First of all, thanks to Michael for beginning an extremely useful discussion. Having sources to identify the parents, spouses, and children and their relationships is at once the gold standard and the minimum expectation for good genealogy.
The discussion has quickly moved to "How do we know we're there?" -- which really has two components -- "How does a reader know"? and "How does a computer know"? Unfortunately, these are two very different questions.
A major reason I prefer WikiTree as a site is that WikiTree has narrative biographies where other sites have "notes". What I want to see on a profile is a narrative biography with inline sources that has enough information about a person that I can get some small understanding of who that person was and what they did as well as what their family looked like. When there is some dispute or controversy, I want the source to contain enough information that I can evaluate its value or reliability compared to some other source. I think the very things that I value most are the things that are most difficult for a computer to evaluate.
Because basically the computer is looking for similarities. If it is programmed to look for xxx and if I have entered xxx twice and xxy once, the computer will respond that I have been correct two times and incorrect once. This is an extremely valuable ability, and the whole database errors effort is based upon it. An enormous number of profiles currently have things missing which ought to be there, and the DB errors project lets us know. The DB errors project can even spot errors in my beloved narratives; I prefer sub-paragraphs, and DB errors, without evaluating the content of my writing, can spot where I mismatched a heading with ==Before and ===After.
What troubles me somewhat about this discussion is the thought that we should curtail the styles of narratives and sources in order to make things easier for a computer to spot what is correct or not correct. A well-written, documented narrative on a profile linked to other profiles is what makes WikiTree stand out from other sites with (1) narratives but no organized system of links, like Wikipedia, and other sites with (2) organized systems of linked names like Geni or My Heritage, where the absence of sources or documentation makes them almost entirely useless from a quality perspective. We need to expand upon WikiTree's unique features, not diminish them!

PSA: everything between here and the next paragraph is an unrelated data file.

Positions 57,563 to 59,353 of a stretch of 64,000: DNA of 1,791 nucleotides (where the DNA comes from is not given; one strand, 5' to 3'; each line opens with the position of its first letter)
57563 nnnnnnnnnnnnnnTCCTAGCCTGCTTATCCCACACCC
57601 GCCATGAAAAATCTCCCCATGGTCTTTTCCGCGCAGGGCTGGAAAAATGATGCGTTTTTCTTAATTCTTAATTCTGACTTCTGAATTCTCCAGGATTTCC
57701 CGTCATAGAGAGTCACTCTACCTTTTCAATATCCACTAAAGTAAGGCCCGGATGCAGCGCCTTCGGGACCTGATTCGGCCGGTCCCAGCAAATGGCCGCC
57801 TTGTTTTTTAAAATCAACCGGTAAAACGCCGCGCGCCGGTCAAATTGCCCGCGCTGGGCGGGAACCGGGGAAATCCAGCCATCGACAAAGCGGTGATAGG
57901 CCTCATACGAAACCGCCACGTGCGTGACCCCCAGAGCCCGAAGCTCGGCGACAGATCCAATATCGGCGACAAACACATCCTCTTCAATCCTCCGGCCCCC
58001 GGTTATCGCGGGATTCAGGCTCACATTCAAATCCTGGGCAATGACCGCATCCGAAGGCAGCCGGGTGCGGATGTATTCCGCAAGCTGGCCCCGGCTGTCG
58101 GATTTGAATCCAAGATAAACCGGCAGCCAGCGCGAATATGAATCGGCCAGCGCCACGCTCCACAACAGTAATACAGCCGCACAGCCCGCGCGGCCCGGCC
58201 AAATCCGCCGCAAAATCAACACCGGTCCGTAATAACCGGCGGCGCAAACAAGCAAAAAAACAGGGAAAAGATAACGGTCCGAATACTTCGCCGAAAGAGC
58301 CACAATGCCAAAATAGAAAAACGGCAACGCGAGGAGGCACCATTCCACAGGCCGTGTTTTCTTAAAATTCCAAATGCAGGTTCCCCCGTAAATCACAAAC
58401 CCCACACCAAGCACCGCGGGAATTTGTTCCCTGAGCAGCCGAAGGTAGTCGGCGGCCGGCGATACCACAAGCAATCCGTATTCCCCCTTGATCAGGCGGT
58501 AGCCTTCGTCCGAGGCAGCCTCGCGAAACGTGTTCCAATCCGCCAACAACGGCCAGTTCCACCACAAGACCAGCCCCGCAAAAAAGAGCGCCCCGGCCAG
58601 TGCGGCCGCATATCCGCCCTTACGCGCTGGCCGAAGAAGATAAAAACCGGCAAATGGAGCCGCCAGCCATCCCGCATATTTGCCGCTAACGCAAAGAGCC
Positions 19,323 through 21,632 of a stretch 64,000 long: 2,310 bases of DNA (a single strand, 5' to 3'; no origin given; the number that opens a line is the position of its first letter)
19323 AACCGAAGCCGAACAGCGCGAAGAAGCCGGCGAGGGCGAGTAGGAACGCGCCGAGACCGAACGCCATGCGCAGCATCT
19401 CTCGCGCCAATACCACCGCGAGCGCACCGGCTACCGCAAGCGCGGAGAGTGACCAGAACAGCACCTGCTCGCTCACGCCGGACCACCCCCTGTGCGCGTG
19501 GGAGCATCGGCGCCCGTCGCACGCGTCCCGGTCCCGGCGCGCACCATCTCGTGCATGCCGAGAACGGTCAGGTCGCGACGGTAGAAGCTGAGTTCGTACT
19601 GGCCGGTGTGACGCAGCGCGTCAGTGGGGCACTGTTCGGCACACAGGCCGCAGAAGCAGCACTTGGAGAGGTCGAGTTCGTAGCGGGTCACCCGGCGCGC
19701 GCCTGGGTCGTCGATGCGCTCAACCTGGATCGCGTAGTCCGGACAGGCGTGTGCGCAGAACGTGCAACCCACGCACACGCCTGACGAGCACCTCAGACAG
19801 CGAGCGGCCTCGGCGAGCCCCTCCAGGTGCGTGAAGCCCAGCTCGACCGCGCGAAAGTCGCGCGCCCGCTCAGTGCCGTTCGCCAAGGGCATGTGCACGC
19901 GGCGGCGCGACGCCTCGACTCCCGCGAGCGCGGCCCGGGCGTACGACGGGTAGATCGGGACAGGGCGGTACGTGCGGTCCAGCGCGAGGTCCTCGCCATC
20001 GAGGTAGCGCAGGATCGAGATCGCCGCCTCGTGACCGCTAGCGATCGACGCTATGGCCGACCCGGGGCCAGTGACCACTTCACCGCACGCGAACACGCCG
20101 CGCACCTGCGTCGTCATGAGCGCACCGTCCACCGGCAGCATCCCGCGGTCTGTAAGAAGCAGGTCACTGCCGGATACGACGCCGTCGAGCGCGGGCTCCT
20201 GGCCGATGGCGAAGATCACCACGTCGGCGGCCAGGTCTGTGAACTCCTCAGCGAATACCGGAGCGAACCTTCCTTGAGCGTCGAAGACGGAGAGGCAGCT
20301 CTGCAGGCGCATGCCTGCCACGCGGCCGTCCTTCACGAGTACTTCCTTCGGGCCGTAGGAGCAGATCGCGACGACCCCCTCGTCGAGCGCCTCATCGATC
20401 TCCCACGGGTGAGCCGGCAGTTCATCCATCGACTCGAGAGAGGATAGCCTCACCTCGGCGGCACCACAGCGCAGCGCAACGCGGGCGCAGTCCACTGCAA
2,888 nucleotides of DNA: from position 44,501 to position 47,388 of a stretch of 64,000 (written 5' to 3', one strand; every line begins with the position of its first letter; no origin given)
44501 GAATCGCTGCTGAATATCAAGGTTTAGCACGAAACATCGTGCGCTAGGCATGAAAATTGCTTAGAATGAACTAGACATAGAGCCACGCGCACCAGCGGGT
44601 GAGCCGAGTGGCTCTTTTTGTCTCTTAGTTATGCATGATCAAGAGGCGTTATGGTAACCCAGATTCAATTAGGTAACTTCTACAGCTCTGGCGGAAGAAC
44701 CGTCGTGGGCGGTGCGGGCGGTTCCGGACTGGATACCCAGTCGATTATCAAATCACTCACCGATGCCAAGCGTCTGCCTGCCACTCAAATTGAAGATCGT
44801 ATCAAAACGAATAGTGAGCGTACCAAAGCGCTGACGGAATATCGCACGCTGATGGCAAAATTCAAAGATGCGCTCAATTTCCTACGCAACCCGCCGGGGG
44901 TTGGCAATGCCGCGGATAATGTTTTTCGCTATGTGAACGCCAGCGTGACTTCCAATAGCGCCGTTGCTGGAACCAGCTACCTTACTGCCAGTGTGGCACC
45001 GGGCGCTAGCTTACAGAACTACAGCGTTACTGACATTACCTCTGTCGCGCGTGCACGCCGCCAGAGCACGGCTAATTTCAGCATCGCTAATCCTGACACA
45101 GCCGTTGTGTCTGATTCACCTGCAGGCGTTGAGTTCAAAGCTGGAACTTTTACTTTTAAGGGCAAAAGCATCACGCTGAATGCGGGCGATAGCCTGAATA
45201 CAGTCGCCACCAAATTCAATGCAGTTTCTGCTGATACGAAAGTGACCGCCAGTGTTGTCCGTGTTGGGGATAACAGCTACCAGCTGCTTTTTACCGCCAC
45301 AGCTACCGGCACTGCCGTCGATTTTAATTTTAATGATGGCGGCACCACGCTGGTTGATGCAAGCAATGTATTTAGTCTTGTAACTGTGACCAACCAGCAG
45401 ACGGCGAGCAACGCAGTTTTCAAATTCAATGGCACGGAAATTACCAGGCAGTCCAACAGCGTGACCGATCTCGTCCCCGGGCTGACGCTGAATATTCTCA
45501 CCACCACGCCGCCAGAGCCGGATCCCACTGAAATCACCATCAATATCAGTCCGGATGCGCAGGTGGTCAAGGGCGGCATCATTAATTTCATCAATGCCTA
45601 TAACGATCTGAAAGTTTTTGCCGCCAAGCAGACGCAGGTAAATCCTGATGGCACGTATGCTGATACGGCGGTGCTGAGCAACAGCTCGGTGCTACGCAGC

We may want to focus some of our quality efforts on a subset of profiles, such as pre-1500. The Magna Carta project set a standard for well-researched profiles which didn't qualify for a badge until they had been reviewed by a second person. It would be possible, I'm sure, to add a place for three checkmarks in the Edit frame where a human being could check off whether there are sources for parents, spouses, and children. If you wanted this checked only by a reviewer, the computer could be programmed that the check marks must be added by someone who had not previously made any changes to the profile. This could make sense for pre-1500 profiles which have many people working on them -- and for which sourcing is crucially important, but most of us cannot find or credibly interpret the original Latin-language sources. In theory it would make as much sense for the profile of my grandfather who was born in 1872, but in practice on WikiTree we have much more resistance to inline sourcing for more recent profiles -- witness the G2G conversation where it was proposed that the computer simply check for the presence of a </ref>, the ending of any inline source!